Native Mobile Advertising: 5 Things You Should Know

As mobile device use increases, brands are forced to find innovative ways to engage their target audiences. Standard banner ads are no longer cutting it, and pop-up ads often only annoy, not intrigue, online users.  Many brands have turned to native mobile advertising to target people on their smartphone or tablet. Much like web-based native advertising, its messaging is displayed naturally and catches a reader’s attention with quality, relevant content.

Before you jump into native mobile advertising, here are five things you should know first:

1. Multiple Types and Options

native mobile advertisingLike its traditional counterpart, native mobile advertising can have multiple formats and functions. In-stream social advertising includes Twitter’s promoted tweets, Facebook’s sponsored stories and Instagram’s promoted photos. Brands can purchase the option to push specific content into their target audiences’ feeds. Another type, branded stories, are appear frequently on news websites and popular blogs, like Buzzfeed, and utilize a storytelling format. Check out an example from the Purina-Buzzfeed partnership for creative ideas.

2. Cost-Effectiveness

The engagement rate for display and banner ads are quickly declining. Eyes tend to move right over them, so even if their content is valuable, clicks tend to be few and far between. On average, native mobile advertising costs a mere 25 percent of its traditional desktop counterpart while offering opportunities for much higher levels of engagement. Overall, native mobile advertising provides a ROI brands can get excited about.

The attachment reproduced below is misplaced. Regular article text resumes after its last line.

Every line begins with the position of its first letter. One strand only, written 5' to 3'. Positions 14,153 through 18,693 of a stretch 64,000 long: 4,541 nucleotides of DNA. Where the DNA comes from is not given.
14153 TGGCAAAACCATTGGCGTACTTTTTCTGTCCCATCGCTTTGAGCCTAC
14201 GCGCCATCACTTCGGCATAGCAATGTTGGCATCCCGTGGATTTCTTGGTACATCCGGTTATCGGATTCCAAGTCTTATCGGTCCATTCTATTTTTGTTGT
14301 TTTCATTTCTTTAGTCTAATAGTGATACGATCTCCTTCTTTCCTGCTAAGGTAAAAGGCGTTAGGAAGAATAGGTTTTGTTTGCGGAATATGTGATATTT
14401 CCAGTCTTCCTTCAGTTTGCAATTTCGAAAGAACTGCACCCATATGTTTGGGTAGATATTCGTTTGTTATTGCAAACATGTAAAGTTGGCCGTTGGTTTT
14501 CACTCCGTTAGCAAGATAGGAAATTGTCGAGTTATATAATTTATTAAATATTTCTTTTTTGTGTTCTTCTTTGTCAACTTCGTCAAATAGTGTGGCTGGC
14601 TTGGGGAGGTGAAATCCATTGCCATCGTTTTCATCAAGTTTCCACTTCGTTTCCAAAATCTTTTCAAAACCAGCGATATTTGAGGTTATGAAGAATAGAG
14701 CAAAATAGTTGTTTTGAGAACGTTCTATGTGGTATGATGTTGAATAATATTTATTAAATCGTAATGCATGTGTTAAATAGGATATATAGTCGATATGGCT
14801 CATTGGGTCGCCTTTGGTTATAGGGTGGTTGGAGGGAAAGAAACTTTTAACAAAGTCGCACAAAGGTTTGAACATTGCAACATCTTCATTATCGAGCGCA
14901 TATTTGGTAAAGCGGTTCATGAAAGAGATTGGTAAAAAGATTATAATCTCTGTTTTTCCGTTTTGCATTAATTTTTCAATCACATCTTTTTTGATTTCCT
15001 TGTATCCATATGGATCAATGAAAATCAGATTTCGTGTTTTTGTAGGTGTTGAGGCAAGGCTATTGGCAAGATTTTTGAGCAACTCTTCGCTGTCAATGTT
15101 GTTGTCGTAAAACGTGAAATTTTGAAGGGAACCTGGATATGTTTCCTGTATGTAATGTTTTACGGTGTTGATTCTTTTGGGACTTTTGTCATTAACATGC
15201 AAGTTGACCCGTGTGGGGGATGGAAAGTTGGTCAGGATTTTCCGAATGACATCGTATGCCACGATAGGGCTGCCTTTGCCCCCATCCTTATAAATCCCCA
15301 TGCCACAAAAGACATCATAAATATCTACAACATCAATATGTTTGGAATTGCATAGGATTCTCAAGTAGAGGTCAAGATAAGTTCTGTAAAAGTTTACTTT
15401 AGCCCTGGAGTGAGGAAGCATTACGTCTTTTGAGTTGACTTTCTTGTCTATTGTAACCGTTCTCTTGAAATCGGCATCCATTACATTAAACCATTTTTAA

3. Tracking and Analytics Opportunities

Mobile device analytics have quickly caught up with desktop data tracking. In Google Analytics, online marketers can determine how people interact with branded content, the amount of website traffic it generates and if the digital visitor converts or not. There’s also the added bonus of GPS technology in mobile devices, which provides additional insight on users’ exact locations.

4. Demand for Content Depth and Value

Unlike most display and banner ads, native mobile advertising allows for more than a short headline of copy and accompanying image. Branded content allows for entire stories to be told. Multiple products and services can be weaved together for an integrated brand message. Videos, images and content can all work together in one piece. This does, however, usually make content development a much longer process, especially considering the need to maintain value for readers. 

5. Specific Tone and Style Requirements

Much more for branded content than in-stream advertising, companies must focus on matching the tone and messaging of their sponsors. If a brand purchases native mobile advertising on Buzzfeed, its’ content should be funny, quirky and probably a bit outrageous. If, however, it chooses a more serious sponsor, such as a professional settings decorating blog, the brand should match its tone and content style appropriately.  Because social media feeds features the many differing styles and tastes of its community members, brands have more flexibility. A switch in tone won’t throw off mobile users.

As you would with any type of advertising, don’t forget about strategy – focus your efforts on target audiences and keep overarching business goals and objectives in mind when planning a campaign.

If you’re interested in gaining an edge over your competitors by starting your own native mobile advertising campaign in 2014, we suggest starting small. Initiate a minor campaign on one social media network and purchase a sponsored story on a website that fits your brand well. Need help with strategy and implementation? Contact SteadyRain’s online marketing team to get started.

photo credit: sinkdd via photopin cc